GST Council working on possible changes, changes expected regardless of new govt
Regardless of who comes to power, the controversial Goods & Services Tax is set for an overhaul after the swearing-in of the new government.
Top finance ministry officials said they have been working on the premise that more goods currently in the 28 percent luxury bracket would be brought down to a lower rate and that the GST median rate now at 18 percent could eventually be reduced.
“This is a given. There will be a continuation of GST reforms regardless of who forms the government. The aim is two-fold, slowly reduce rates, bring more goods and services under the GST umbrella and make the whole process simpler,” said officials.
While the Congress Manifesto has promised to tweak the current 4-rate tax structure into a two rate one, the BJP manifesto has remained delightfully vague but promised continued simplification of the GST tax.
GST currently has broadly four rate slabs – 28 percent, 18 percent, 12 percent and 5 percent besides zero rated category for essential goods.
Officials said they have been working towards a three slab regime, with a far leaner list of goods taxed at the top-end of 28 percent.
“Some feel the two slabs of 18per cent and 12per cent could be merged into one rate and that finally, there could be three rates – one standard rate for most of the goods, one higher rate for demerit and luxury goods and one lower rate for the goods of consumption by the poor,” said Sumit Dutt Majumder, former Chairman, Central Board of Excise and Customs and author of `GST in India’.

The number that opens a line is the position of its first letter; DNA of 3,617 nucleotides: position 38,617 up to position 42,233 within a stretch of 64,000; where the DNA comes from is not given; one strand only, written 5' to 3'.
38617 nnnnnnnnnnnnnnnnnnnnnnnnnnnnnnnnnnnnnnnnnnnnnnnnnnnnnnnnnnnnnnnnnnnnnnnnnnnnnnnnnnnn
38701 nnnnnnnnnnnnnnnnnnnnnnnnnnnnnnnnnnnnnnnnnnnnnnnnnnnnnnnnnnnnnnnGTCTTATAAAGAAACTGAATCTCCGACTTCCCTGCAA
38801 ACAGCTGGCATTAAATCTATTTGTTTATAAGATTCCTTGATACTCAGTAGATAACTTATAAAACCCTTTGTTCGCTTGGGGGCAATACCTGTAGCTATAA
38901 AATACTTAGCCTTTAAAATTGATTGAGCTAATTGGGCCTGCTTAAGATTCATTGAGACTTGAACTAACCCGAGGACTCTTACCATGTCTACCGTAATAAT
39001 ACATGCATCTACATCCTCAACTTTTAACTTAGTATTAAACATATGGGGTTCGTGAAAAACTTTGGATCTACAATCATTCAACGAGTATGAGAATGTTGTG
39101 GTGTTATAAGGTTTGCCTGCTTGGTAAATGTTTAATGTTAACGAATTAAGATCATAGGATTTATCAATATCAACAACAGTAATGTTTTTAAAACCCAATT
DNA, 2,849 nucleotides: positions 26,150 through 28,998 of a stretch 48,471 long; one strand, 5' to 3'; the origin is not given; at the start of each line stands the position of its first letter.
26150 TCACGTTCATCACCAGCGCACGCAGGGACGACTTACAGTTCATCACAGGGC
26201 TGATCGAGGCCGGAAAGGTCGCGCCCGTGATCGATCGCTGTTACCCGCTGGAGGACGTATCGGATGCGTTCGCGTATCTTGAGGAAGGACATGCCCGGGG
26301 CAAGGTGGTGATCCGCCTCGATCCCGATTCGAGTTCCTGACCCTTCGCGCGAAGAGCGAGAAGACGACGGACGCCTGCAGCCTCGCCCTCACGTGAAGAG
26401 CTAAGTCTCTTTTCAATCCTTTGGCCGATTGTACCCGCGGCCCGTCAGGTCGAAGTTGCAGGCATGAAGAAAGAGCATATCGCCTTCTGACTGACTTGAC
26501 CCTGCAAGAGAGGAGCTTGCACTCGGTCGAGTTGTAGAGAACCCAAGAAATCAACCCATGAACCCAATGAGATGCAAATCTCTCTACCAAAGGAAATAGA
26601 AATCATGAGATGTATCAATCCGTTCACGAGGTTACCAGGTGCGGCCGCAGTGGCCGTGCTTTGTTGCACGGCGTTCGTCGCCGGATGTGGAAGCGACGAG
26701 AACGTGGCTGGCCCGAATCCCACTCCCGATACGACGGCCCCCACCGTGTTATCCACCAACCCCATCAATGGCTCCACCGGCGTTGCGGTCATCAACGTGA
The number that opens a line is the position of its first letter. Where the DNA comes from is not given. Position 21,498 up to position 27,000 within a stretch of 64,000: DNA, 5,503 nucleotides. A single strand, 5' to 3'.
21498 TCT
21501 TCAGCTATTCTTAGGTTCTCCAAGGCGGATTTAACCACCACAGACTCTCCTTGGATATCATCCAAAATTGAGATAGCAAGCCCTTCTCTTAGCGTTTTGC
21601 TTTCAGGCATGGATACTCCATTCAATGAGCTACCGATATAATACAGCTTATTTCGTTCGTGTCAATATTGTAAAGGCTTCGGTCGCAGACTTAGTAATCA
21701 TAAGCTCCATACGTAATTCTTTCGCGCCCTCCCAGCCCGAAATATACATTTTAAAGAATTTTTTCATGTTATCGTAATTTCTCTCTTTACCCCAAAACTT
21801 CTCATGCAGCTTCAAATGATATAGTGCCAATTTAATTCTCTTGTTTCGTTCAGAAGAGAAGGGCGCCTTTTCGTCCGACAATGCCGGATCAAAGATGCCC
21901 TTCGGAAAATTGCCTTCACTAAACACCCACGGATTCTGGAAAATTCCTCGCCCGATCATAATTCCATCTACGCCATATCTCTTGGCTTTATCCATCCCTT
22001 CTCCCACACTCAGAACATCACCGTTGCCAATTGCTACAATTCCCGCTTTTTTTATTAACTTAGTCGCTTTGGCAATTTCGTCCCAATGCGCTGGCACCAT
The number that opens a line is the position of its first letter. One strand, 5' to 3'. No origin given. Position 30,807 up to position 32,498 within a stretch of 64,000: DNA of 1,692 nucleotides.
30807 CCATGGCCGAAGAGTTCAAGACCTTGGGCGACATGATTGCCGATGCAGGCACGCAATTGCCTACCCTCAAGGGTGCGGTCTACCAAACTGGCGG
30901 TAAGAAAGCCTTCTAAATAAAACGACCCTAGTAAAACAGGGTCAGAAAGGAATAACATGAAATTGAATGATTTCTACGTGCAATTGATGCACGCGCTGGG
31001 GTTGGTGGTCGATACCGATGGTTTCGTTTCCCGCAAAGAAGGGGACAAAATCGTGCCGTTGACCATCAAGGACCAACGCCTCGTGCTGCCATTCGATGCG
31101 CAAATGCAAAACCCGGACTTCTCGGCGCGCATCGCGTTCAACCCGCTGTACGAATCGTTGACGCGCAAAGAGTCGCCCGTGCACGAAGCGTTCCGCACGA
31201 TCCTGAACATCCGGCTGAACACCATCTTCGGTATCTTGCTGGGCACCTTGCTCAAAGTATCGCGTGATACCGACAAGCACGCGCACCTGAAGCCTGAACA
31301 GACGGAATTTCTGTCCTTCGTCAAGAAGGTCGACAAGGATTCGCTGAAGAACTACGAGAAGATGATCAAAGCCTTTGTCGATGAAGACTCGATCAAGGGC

GST is a taxation reform measure which replaced numerous central and state taxes and levies such as excise, VAT, luxury tax, octroi with one single tax from July 1, 2017. Though the tax measure was planned by the previous Congress-led UPA government and at that time opposed by the BJP, it was eventually rolled out last year under the BJP-led NDA government.
However, the introduction saw multiple rates, heavy-handed bureaucratic rules and a poorly designed internet architecture to support the tax measure, causing chaos and uncertainty among small businesses. Consequently, since its launch 18 months ago, the GST has undergone several rounds of drastic changes after protests by traders and small manufacturers who have been hit by the complex tax rate.
“While at the beginning of GST there were too many items, more than 270, in the highest slab of 28per cent, later in 34 meetings of GST Council, that list has been puned to just 28 items. Similar pruning has been done for the other slabs of 12 and 18per cent. So, it can be said that already in the course of one year, GST has resulted in overall lowering of the indirect tax rates,” Majumder said.
The Congress manifesto’s more drastic recommendation is to not only have one median rate and luxury rate but to do away with the lower discounted GST rate f 5 per cent. “The Congress manifesto seems to indicate that goods taxed at the lower rate could be zero-rated in relief to consumers,” pointed out Majumder.
Finance Ministry officials, however, said that altogether moving all goods in the 5 per cent rate to zero, could be problematic, especially as it might result in loss of revenues for states.